Looking at the three specific commitment forms, we can expect normative organizational commitment to have the strongest effect on the decision to participate, as per the reasoning presented in relation to Hypothesis 2. Similarly, the rationale presented for that hypothesis also explains why continuance commitment is expected to have the weakest effect on participation in the change. Affective commitment, again, falls somewhere in the middle. Because of the ambivalence of teachers and various confounding factors (described above), affective commitment cannot be expected to have as strong an effect as normative commitment. However, affective commitment is regarded as the main form of organizational commitment (Cohen 2003) and as the main representation of the exchange relationship between employer and employees. For these reasons, and because of the strong positive relationship between affective and normative commitment (Cohen 2003; Meyer et al. 2002), we can predict that affective commitment will have some effect on the decision to participate or not in the change.
Organizational commitment will be related significantly more strongly to participation in the change than individual values. Normative commitment will have a significant and strong effect on participation, affective commitment will have a lesser effect, and continuance commitment will have a weak or no effect on participation in the change.
Subjects and Procedure
The population of this study was Israeli elementary-school teachers working in the secular state educational system. We focused on this particular group in order to minimize variations that might be caused by including members of other, culturally different populations, such as Arabs or religious Jews. All teachers in this study were members of the Israeli elementary schools teachers’ union, which, as discussed above, had developed the reform in collaboration with the Ministry of Education.
We distributed questionnaires to 642 teachers in 25 schools. Of these, 214 usable questionnaires were returned, a response rate of 33.3%. Five to 13 teachers returned usable questionnaires from each school. The data were collected during the middle of the 2008–2009 school year (December 2008 to April 2009).
The questionnaires included items on individual values, commitment forms, and demographic characteristics. The questionnaires, which were in Hebrew, were administered on-site and took about 15 min to complete; no compensation was provided. Among the respondents, 31.3% had chosen to participate in the reform, and 68.7% had not. It should be noted that in 2008 about 23,657 teachers joined the reform (Israeli Teachers Union 2008)—nearly 27% of the roughly 88,000 teachers in the secular state system (Data on the Israeli education system 2009). The percentages of all teachers and teachers in the sample who chose to join the reform are therefore quite close.
Demographic characteristics of the final sample were as follows: 92% of the respondents were female, the average age was 36.5, and the average tenure in the occupation and in the school was 14.2 years and 9.4 years, respectively. Most of the respondents, 68%, were married.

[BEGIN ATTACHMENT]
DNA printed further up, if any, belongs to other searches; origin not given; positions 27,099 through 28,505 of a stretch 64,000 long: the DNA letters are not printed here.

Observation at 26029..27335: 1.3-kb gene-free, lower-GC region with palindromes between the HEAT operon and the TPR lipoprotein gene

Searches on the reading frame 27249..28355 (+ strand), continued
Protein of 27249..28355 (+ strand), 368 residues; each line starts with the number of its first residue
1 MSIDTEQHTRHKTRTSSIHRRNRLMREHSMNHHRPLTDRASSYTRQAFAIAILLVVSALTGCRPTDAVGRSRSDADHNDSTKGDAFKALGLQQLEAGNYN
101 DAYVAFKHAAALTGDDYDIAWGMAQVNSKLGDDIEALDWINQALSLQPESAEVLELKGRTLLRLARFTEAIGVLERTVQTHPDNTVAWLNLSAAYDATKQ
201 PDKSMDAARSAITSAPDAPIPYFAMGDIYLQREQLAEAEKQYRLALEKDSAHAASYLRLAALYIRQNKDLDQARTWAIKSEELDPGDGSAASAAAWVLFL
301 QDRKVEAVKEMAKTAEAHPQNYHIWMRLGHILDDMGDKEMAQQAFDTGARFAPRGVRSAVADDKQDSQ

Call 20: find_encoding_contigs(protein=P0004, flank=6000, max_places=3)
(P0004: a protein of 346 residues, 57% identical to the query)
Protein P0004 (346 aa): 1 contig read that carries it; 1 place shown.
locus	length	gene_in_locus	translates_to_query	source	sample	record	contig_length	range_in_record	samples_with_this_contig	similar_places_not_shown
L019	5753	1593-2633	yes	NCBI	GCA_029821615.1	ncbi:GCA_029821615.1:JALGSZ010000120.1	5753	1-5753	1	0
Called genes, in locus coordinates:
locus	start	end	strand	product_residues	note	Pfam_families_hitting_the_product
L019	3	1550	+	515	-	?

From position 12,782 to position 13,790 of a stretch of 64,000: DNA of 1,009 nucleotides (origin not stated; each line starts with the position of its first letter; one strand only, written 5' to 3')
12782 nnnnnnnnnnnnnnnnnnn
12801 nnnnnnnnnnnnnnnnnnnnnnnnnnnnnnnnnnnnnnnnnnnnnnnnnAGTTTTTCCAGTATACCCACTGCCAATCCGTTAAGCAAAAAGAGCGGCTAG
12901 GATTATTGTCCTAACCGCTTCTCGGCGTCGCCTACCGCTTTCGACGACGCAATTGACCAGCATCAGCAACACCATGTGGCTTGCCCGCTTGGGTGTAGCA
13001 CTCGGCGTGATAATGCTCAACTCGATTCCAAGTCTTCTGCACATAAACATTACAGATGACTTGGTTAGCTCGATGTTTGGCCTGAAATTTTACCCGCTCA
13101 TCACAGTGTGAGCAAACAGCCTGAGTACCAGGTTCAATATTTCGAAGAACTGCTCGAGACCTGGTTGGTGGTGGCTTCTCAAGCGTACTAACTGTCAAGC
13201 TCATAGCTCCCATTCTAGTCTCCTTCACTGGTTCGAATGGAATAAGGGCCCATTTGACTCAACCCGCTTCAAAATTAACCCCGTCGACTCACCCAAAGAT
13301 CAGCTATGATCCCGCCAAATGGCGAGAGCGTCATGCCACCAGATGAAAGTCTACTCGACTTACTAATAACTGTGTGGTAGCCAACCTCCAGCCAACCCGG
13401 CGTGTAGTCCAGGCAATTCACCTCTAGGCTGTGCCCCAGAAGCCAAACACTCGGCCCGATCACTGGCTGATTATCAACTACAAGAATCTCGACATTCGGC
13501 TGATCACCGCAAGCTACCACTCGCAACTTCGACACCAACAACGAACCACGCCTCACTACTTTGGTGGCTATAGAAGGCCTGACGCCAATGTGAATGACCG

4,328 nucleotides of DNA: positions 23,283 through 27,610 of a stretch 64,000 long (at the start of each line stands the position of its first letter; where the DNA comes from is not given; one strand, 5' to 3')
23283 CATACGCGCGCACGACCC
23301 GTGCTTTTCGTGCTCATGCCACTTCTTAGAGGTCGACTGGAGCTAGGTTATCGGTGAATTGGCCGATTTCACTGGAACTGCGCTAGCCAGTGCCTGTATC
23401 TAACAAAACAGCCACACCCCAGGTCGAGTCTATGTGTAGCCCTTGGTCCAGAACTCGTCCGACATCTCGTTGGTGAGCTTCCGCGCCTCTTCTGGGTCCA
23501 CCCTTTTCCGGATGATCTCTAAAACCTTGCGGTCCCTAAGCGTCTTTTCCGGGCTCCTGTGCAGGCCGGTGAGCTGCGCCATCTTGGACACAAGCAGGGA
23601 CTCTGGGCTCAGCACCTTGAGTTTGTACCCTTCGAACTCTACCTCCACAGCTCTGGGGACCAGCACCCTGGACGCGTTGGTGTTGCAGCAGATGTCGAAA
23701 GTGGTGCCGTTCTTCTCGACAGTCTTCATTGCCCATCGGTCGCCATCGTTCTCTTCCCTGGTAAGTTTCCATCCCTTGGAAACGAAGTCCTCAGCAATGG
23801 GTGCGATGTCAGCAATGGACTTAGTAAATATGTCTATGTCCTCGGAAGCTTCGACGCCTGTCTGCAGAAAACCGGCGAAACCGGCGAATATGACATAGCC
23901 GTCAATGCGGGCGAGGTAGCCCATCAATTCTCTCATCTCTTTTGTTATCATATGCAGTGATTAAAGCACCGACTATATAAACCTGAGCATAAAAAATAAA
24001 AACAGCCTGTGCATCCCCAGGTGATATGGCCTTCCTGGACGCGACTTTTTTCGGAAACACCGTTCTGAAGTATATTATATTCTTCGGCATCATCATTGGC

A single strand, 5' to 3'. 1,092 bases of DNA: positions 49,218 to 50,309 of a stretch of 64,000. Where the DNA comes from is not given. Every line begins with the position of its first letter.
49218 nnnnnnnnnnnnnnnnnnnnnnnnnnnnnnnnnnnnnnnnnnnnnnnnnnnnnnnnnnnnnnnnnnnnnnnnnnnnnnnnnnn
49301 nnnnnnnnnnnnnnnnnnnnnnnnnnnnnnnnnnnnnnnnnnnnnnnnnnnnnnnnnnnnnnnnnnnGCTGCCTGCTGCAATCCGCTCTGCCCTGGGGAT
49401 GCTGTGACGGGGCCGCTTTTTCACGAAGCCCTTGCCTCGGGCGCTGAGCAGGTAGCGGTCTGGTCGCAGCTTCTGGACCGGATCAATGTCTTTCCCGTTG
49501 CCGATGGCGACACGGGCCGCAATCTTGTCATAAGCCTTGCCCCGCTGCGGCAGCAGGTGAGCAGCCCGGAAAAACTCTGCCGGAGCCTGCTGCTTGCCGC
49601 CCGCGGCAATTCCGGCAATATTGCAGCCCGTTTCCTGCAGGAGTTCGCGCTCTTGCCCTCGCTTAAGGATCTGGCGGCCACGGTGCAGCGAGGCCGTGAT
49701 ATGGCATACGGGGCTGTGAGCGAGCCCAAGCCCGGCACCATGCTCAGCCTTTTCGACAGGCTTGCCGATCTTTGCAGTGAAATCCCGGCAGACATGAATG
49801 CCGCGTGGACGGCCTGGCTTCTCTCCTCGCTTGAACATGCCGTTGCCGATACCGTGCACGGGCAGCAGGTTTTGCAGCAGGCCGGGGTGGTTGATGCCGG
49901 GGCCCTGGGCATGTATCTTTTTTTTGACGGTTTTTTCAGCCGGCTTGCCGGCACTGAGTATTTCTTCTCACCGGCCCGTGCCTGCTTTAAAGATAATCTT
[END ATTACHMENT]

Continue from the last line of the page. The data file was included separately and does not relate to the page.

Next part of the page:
Participation in the change was measured as a dichotomous variable where 0 = not participating in the change and 1 = participating.
Individual values: The Portrait Values Questionnaire (PVQ) was applied to measure the 10 basic values (Schwartz 2005; Schwartz et al. 2001). The PVQ consists of short verbal portraits of 40 different people, gender-matched with the respondent. Each portrait highlights goals and aspirations that point implicitly to the importance of a value. The portraits describe each person in terms of what is important to him or her; thus, they capture the person’s values without explicitly identifying values as the topic of investigation. The score for the importance of each value is the average rating given to these items (6-point scale); all designated a priori as markers of a value. All the value items have demonstrated near equivalence of meaning across cultures in analyses using multi-dimensional scaling (Schwartz 2005). Following Schwartz’s model we aggregated the items into the four higher-order value types: conservation (conformity, tradition, and security; 13 items), self-transcendence (universalism and benevolence; 10 items), self-enhancement (achievement and power; 7 items), and openness to change (self-direction, stimulation, and hedonism; 10 items).
Organizational commitment was measured using Meyer et al. (1993), with six items for each of the three dimensions (affective, continuance, and normative commitment). All the commitment constructs were measured on a 7-point scale (1 = strongly disagree to 7 = strongly agree). While all items were included in the original analysis, we ultimately omitted two items from the affective organizational commitment scale in order to increase reliability: 1. “I would be very happy to spend the rest of my career with this school,” and 2. “I really feel as if this school’s problems are my own”. It should be noted that the term “the school” or “my school” was used in all organizational commitment items.